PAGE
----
First of all, thanks for the question, and my apologies for the delay
As for experience, well, I've always been a big reader, so the book
questions are particularly interesting to me. Also, I like the
The main resources that I use, in addition to the basic Google search, are:
The Library of Congress catalog:
And used book sites, such as abebooks.com:
If it?s a relatively new book (e.g., less than 7 or 8 years old), a
basic Google search is usually my first step because there?s a good
chance of hitting a review, the author's web site, etc.
For older books, it becomes more of a challenge. The LOC catalog is
good for children's fiction, but adult fiction seems to be poorly
classified, so I usually turn to one of the used book sites or Google.
A lot depends on the customer's description. It's fascinating to me
what folks remember about books. If they remember a lot and key plot
details, then the question is often pretty easy. For example, here:
In that question, the customer remembered not only the key plot device
(teen with invisibility), but also important details.
Sometimes, customers remember specific details that are relatively
minor, but unusual enough to distinguish the book. In one of the
first book identification questions that I ever did, a customer was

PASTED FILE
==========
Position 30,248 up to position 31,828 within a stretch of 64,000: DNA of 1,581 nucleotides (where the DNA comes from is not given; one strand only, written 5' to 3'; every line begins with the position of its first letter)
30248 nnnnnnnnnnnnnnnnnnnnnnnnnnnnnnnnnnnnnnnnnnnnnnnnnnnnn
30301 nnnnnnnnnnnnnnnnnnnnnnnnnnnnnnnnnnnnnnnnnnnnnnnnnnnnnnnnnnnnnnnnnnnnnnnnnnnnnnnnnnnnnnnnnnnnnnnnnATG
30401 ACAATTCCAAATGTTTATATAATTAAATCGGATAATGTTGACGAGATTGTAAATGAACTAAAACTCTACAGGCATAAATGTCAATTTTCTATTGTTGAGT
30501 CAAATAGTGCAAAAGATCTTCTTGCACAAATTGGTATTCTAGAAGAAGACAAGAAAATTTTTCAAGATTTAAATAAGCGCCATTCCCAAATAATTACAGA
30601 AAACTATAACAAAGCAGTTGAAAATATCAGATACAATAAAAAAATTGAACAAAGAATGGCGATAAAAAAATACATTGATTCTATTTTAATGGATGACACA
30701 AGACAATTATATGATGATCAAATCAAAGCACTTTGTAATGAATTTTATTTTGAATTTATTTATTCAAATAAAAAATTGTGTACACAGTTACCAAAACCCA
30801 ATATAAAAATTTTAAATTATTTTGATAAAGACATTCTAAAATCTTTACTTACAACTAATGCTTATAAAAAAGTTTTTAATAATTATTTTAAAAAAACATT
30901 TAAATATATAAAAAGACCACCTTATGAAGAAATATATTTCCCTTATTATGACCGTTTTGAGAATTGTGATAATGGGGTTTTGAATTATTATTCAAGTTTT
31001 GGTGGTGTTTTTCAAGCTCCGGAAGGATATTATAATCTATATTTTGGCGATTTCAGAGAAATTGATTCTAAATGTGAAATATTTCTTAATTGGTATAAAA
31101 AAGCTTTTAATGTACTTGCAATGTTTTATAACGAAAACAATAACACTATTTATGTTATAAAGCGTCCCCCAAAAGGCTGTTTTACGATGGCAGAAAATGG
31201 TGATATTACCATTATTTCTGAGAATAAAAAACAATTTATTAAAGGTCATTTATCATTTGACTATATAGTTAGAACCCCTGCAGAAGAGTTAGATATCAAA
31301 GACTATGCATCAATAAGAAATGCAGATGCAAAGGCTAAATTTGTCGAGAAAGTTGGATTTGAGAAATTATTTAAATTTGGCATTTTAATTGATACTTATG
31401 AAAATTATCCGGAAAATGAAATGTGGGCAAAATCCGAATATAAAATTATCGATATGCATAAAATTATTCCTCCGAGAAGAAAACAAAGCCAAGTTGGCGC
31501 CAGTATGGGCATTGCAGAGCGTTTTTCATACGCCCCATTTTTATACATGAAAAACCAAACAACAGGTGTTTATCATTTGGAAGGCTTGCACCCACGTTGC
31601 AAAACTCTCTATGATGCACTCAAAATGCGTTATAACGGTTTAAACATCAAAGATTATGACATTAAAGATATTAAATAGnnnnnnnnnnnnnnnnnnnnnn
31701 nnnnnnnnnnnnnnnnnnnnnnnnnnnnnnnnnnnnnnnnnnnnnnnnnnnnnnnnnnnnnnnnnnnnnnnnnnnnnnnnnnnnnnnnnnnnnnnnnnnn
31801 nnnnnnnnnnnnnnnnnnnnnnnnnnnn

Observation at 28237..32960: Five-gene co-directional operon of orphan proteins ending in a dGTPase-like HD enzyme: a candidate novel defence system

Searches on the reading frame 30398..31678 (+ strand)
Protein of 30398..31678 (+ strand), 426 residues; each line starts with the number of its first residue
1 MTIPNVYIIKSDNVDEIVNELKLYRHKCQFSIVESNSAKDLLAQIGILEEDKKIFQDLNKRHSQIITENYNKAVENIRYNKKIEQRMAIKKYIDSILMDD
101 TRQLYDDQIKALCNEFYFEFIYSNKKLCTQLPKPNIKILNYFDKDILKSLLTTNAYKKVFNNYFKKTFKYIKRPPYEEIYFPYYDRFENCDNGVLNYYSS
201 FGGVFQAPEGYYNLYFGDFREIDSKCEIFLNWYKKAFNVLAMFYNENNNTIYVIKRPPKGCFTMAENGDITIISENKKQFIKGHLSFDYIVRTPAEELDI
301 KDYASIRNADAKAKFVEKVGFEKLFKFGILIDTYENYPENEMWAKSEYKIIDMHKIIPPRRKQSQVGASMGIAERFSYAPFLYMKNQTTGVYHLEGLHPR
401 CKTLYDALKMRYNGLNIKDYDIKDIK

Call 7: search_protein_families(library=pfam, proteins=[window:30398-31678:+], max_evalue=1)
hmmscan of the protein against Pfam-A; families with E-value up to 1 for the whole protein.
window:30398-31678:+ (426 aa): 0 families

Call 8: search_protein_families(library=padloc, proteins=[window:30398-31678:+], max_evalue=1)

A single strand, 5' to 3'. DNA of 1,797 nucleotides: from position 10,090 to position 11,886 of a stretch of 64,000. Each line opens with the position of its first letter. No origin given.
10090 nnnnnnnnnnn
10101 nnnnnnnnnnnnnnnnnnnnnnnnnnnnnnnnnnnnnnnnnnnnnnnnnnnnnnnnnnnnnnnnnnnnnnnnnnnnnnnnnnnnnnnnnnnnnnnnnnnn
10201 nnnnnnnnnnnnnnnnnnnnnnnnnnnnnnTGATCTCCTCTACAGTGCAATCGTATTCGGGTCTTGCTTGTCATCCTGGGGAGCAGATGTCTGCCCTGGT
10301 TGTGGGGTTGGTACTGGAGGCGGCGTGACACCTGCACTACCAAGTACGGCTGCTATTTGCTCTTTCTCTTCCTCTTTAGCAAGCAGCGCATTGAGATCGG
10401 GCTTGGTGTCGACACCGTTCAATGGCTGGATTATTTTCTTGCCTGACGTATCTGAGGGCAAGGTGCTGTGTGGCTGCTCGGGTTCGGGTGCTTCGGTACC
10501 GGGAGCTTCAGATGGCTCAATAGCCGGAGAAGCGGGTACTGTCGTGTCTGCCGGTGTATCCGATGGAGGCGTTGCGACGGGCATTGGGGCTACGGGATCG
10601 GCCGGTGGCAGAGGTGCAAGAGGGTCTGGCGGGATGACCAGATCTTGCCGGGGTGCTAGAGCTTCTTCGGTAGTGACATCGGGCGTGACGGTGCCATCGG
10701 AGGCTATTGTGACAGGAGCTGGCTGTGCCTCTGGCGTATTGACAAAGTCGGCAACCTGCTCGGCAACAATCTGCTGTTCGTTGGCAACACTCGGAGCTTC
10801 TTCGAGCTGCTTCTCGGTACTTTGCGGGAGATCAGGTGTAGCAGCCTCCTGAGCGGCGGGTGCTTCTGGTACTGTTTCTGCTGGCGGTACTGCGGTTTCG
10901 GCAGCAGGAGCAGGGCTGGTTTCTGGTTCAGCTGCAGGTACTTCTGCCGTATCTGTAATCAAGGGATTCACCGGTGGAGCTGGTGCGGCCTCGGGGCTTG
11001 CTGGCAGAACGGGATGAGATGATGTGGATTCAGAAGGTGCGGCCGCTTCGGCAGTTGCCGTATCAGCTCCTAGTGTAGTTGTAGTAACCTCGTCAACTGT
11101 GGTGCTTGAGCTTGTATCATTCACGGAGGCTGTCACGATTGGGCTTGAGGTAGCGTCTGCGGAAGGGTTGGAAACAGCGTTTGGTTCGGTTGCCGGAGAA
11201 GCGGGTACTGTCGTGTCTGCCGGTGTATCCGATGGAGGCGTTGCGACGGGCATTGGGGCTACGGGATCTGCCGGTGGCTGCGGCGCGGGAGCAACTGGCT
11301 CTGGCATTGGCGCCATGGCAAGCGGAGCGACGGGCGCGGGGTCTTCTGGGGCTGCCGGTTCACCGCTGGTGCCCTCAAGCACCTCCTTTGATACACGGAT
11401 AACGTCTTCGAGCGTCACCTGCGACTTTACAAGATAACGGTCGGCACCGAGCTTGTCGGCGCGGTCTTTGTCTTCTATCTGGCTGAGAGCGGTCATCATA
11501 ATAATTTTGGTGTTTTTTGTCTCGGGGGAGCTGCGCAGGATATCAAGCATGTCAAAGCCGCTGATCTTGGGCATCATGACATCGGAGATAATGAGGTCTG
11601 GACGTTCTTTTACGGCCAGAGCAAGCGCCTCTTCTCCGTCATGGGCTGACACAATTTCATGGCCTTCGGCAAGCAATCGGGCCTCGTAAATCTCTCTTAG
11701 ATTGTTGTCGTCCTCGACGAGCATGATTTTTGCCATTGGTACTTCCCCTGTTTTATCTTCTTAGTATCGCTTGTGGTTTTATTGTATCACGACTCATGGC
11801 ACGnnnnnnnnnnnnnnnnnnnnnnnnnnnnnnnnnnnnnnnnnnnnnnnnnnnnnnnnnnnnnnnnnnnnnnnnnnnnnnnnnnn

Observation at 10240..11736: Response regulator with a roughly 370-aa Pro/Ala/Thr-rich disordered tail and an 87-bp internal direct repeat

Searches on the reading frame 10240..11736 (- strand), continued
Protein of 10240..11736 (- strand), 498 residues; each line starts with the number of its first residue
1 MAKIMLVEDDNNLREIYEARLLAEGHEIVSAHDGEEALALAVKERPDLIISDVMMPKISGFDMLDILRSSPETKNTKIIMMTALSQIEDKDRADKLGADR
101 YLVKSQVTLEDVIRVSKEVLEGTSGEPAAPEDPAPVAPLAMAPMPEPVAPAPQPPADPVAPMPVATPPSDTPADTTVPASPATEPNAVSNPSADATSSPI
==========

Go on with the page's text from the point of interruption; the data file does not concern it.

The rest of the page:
looking for a book that involved a man going back and forth between
parallel worlds. There area a lot of books about parallel worlds, but
the customer remembered that in one of the worlds, the Kennedy
assassination hadn't taken place. That sort of detail can help
identify the book.
You've probably experienced the same thing in your library work, but
the hardest questions are often those in which the customer remembers
it wrong. Mentally, one of the most difficult things to do is to
IGNORE major parts of the description that you?re given. For example,
in this question, the customer was asking for a book about a Chinese
child, a shoe and a duck.
I probably spent a couple hours doing searches using the words
Chinese or China, just because that seemed to be such an important
detail. I figured that any description of the book was going to use it
(e.g., "Wonderful Chinese tale," "Delightful story about a Chinese
girl," etc.). But that detail was useless because it was wrong.
Turned out that the book was about a Japanese child! It seems
counterintuitive to ignore major details that the customer claims to
be part of the book, but sometimes that?s what you must do to answer
I hope this helps.